FOR IMMEDIATE RELEASE
DETROIT – Patients whose arteries have narrowed with scar tissue after angioplasty now have a new option to keep blood flowing to their hearts.
Forty-five-year-old Noreen Freck of Sterling Heights has a family history of heart problems. She has had two heart transplants (the first at 34, due to viral cardiomyopathy) and two stents, with recurrent restenosis (narrowed blood vessels). And she did not want to do a third transplant.
When a patient has narrowed blood vessels, or partial blockage, angioplasty is the recommended procedure to help the blood flow more freely and avoid a possible heart attack. The procedure involves a balloon delivered via catheter to inflate the narrowed vessel, and a stent (wire mesh tube) is inserted to keep the artery open.
“The patient had two medicated stents implanted a year apart in the same location, with great initial results for each stent,” says Akshay Khandelwal, M.D., cardiologist at Henry Ford Hospital.
“However, in some patients, the artery reacts to the expansion of the stent and scar tissue grows, narrowing the blood vessel again. Each time a stent was implanted, within three to six months, her symptoms returned. At some point, there is a limit to how many stents we should implant in the same location.”
The newest drug-eluting (medicated) stents attack cells that begin to grow over the stent and prevent restenosis. But there are still five to 10 percent of patients that medicated stents can’t help either.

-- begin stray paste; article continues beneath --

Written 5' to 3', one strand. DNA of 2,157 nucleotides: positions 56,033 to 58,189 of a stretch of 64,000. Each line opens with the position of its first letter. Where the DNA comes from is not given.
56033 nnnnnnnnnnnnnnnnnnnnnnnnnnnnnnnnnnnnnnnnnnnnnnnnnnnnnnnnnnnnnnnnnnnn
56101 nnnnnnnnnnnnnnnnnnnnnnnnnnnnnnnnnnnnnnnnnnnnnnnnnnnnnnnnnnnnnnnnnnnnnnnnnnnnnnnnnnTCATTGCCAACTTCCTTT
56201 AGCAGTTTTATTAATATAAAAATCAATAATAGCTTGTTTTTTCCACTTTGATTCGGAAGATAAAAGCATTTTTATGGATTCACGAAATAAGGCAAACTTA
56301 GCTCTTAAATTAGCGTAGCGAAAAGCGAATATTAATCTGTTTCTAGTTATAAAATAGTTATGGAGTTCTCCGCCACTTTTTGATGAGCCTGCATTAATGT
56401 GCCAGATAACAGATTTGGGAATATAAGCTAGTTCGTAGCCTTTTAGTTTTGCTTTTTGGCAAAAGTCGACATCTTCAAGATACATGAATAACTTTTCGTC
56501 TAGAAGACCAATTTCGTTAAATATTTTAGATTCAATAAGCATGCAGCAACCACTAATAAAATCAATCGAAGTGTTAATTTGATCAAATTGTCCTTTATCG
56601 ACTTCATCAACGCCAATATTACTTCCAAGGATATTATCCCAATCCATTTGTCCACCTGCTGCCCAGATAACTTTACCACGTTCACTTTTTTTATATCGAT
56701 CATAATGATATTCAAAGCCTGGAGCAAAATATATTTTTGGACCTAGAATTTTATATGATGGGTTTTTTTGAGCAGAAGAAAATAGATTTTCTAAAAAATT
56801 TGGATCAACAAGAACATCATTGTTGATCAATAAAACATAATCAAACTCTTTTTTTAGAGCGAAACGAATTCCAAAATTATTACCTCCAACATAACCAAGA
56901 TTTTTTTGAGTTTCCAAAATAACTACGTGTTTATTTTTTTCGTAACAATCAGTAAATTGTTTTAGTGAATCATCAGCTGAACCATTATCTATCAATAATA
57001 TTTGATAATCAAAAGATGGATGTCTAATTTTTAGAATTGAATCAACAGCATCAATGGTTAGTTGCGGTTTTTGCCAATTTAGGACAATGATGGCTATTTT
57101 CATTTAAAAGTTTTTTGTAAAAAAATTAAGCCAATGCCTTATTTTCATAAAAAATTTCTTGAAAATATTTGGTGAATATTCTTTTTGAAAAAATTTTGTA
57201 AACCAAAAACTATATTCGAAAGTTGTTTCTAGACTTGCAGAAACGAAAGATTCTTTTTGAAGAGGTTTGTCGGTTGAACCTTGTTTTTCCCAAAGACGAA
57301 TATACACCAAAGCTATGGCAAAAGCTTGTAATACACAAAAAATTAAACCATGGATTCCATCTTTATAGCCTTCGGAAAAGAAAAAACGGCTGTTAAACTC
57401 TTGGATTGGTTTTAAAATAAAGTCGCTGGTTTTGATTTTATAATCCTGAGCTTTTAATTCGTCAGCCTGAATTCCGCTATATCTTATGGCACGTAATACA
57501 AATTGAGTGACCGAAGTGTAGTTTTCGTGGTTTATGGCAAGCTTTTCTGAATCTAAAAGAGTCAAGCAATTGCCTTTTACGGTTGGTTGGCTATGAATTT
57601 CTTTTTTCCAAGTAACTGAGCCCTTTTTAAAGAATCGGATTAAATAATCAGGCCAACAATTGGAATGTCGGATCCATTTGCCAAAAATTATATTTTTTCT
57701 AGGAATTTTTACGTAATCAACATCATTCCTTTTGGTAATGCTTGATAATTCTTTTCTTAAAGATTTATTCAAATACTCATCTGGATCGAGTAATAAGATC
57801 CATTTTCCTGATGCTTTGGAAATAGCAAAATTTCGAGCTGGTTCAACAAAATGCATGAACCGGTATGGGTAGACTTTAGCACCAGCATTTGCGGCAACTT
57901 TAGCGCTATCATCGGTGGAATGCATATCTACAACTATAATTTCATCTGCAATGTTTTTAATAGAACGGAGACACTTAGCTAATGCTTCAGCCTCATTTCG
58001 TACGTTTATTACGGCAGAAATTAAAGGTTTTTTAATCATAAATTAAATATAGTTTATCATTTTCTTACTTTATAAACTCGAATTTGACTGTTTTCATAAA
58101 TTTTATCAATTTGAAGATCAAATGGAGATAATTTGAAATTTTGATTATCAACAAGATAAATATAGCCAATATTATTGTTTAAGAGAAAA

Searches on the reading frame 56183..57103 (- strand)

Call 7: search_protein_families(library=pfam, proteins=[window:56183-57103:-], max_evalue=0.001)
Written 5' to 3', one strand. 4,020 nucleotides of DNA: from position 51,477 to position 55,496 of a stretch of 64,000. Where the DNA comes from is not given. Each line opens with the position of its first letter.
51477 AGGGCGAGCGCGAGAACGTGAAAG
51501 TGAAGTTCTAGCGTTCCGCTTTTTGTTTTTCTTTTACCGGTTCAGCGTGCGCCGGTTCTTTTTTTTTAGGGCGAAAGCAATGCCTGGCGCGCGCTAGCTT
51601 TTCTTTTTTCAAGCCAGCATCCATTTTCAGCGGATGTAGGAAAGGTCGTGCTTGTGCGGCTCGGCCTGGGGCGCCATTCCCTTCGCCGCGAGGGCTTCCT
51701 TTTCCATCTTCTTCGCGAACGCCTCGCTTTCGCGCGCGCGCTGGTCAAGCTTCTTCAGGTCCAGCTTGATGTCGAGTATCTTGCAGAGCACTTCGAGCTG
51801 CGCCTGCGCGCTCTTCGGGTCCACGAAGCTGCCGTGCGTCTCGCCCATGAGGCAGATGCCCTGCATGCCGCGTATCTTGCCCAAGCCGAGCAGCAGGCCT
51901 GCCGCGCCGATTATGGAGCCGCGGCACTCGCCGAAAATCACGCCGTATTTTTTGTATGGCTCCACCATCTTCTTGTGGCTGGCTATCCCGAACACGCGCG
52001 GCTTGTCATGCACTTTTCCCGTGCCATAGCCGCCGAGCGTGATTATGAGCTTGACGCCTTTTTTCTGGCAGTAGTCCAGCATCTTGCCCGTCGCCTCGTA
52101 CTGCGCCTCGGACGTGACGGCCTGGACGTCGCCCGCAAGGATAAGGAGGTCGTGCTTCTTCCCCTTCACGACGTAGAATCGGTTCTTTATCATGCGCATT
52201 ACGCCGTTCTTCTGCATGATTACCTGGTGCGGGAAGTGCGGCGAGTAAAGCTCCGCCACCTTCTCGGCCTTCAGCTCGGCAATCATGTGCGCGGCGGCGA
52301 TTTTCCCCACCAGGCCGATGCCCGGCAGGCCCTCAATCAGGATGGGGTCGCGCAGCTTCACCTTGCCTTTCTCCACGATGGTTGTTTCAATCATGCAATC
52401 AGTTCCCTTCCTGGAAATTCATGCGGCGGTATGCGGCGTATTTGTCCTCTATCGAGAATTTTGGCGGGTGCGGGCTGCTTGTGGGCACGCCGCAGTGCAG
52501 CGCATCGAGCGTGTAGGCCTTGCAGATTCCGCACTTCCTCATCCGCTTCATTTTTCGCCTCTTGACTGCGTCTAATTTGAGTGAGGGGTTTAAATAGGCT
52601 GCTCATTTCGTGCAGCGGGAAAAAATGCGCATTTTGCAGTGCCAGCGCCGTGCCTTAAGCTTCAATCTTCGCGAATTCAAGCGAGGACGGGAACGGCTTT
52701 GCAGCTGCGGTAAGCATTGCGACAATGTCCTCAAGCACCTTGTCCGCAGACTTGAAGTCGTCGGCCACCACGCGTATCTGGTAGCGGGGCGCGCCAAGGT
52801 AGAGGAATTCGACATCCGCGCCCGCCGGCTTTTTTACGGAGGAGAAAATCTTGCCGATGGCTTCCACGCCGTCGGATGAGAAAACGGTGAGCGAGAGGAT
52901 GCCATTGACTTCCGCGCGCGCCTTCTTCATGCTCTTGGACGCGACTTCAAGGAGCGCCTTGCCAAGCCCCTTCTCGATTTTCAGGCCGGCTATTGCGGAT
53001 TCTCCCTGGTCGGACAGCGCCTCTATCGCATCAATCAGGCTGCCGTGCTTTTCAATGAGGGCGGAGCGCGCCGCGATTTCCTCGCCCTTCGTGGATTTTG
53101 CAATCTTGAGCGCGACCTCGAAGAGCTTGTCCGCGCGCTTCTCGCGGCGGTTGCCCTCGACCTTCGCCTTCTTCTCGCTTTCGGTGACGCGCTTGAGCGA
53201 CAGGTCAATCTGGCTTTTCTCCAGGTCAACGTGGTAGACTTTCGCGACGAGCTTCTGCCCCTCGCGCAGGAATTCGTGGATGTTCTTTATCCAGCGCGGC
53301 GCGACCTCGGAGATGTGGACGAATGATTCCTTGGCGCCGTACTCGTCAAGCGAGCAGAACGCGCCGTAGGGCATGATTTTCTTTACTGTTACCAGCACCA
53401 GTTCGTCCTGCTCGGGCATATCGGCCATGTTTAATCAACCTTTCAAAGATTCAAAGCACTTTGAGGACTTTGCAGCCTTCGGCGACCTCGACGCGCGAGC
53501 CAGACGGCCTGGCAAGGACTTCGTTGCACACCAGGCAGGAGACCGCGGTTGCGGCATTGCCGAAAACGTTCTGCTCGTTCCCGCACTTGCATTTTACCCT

“Mrs. Freck was not helped by medicated stents and was not a surgical candidate either,” says Dr. Khandelwal. “We needed to find another way to help her.”
Dr. Khandelwal performed a new procedure by which medication is delivered directly to the site where the artery has narrowed, as opposed to injecting it throughout the circulatory system.
A balloon is delivered by catheter and inflated at the site where the narrowing/blockage occurs, as it would when a stent is placed. But this time, medication that prevents scar tissue from forming is slowly released through the balloon.
Freck was the first patient in Michigan to receive the new balloon-delivered medication, and is believed to be the first heart transplant recipient to undergo this procedure.
“This method to deliver medicine gives patients who cannot have stents, or have multiple stents due to scar tissue, a new option,” says Dr. Khandelwal.
“I’m always willing to try,” says Freck. “That’s how to find the fix and help others behind me.”